On a race track, you’re looking at about one second every mile, so on most road courses you’re going to see around a two-second-per-lap improvement versus the standard Hellcat. -Kevin Hellman, Dodge brand manager, Challenger

Although the bulging bodywork does take a toll on the Challenger’s aerodynamic efficiency, dropping the official top speed by four miles per hour to 195, the increased contact patch improves the car in nearly every other performance metric.

The wider rubber has obvious benefits when it comes to acceleration from a standstill, with Dodge’s own numbers putting the Widebody a tenth quicker to 60 mph than the standard-fender Hellcat at 3.4 seconds. The quarter-mile time drops three tenths as well, making the Widebody a 10-second car right off the showroom floor with an e.t. of 10.9. But what might be less obvious is how much of an improvement it makes in the Challenger’s ability to carve up a race track.

There's also a few more subtle visual cues that separate the Widebody from the standard Hellcat, like the unique open-back fender badges and the red background of SRT interior badge.

“On a race track, you’re looking at about one second every mile,” Hellman told us. “So on most road courses you’re going to see around a two second per lap improvement versus the standard Hellcat.” Two-seconds-per-lap might not sound like a whole lot on paper, but trust us, it is a substantial improvement that skilled drivers will immediately notice out on track. With the newfound grip, lateral G figures also increase from .93 to .97 when compared to the standard Challenger SRT Hellcat.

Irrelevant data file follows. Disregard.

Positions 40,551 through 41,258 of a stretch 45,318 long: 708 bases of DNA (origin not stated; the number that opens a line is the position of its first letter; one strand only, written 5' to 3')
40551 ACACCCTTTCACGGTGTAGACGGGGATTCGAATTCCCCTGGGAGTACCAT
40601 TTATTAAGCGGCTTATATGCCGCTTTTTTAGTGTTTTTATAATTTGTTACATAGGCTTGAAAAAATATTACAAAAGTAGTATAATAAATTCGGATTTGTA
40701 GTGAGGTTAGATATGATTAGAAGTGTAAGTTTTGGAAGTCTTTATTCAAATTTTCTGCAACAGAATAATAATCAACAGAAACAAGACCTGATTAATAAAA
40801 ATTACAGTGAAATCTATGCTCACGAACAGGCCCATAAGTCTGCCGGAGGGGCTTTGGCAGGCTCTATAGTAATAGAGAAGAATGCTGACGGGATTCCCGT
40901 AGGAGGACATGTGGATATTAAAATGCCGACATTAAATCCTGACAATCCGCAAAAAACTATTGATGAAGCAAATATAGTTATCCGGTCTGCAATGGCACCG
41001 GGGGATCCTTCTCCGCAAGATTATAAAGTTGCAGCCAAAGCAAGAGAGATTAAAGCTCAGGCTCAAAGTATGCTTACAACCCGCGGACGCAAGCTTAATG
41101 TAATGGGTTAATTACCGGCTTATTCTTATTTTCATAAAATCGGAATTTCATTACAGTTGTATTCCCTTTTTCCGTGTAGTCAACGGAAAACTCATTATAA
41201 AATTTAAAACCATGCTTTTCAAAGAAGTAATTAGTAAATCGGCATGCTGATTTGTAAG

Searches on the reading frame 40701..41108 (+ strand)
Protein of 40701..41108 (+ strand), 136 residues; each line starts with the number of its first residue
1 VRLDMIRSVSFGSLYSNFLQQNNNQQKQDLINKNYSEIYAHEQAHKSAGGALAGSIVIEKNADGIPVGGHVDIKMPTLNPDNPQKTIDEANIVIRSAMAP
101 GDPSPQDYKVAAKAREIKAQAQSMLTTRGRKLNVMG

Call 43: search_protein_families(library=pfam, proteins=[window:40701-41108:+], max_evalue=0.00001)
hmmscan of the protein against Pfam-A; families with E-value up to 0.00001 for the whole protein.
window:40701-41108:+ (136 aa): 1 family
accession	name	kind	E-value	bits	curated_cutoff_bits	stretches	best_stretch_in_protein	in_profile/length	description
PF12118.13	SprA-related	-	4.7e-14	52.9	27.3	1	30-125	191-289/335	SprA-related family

SRT Fun For the Whole Family

Zero to sixty in 4.4 seconds. A 12-second-quarter-mile. No, this isn’t some svelte sports car, it’s Dodge’s new SRT-tuned Durango, a two and a half-ton, six-passenger SUV that can make a Porsche Cayman sweat at the stop light. “We look at this as our three-row Charger,” says Pete Jacobsen, Dodge’s vehicle development manager for the Durango SRT. “And like the Charger, it also has two distinct faces – one of a performance vehicle and the other as a family vehicle.”

While the 475 horsepower, 6.4-liter Hemi under the hood of the Durango SRT is undoubtedly the headline act, Dodge didn’t just throw a 392 cube V8 in the engine bay and call it a day. Walking around the Durango, astute observers will note the more muscular bodywork, which ratchets up the visual aggression but also serves a functional purpose.

Like the Hellcat cars, the Durango SRT is engineered to handle the abuses of extended lapping sessions out on a road course and back-to-back runs down the drag strip while delivering consistent performance.

“We came up with a new ducting system that delivers cold air directly into the air box,” Jacobsen said. “And when we took this car to Virginia International Raceway for testing on the Grand Course, we brought a second car without the duct. We ran in the morning and then again in the afternoon – I think it was late fall, so it was cool in the morning, but it got pretty warm in the afternoon. The car with the duct lost .3 seconds per lap from morning to afternoon, while the car without the duct lost almost two seconds. So we’re talking about a second and half over a 4.2 mile road course, just from that duct alone.”

We look at this as our three-row Charger, and like the Charger, it also has two distinct faces – one of a performance vehicle and the other as a family vehicle. –Pete Jacobsen, Vehicle Development Manager, Durango SRT.

Jacobsen said the Durango SRT’s 8,700-pound towing capacity was also affected, with the duct dropping air intake temperatures 17 degrees versus the Durango that wasn’t equipped with it.

“Suspension is a big part of the performance equation, too – it’s not a small vehicle,” he added. “So we needed a setup that could handle the Durango.”

While the red Durango SRT is factory-stock, the white example has been outfitted with an array of Mopar Performance goodies like lowering springs and those five-spoke wheels.

Like Dodge’s Challenger and Charger (along with the Jeep Grand Cherokee SRT models), the Durango SRT gets a three-mode adaptive suspension with Bilstein dampers, along with stiffer springs and a beefed up sway bar at the rear.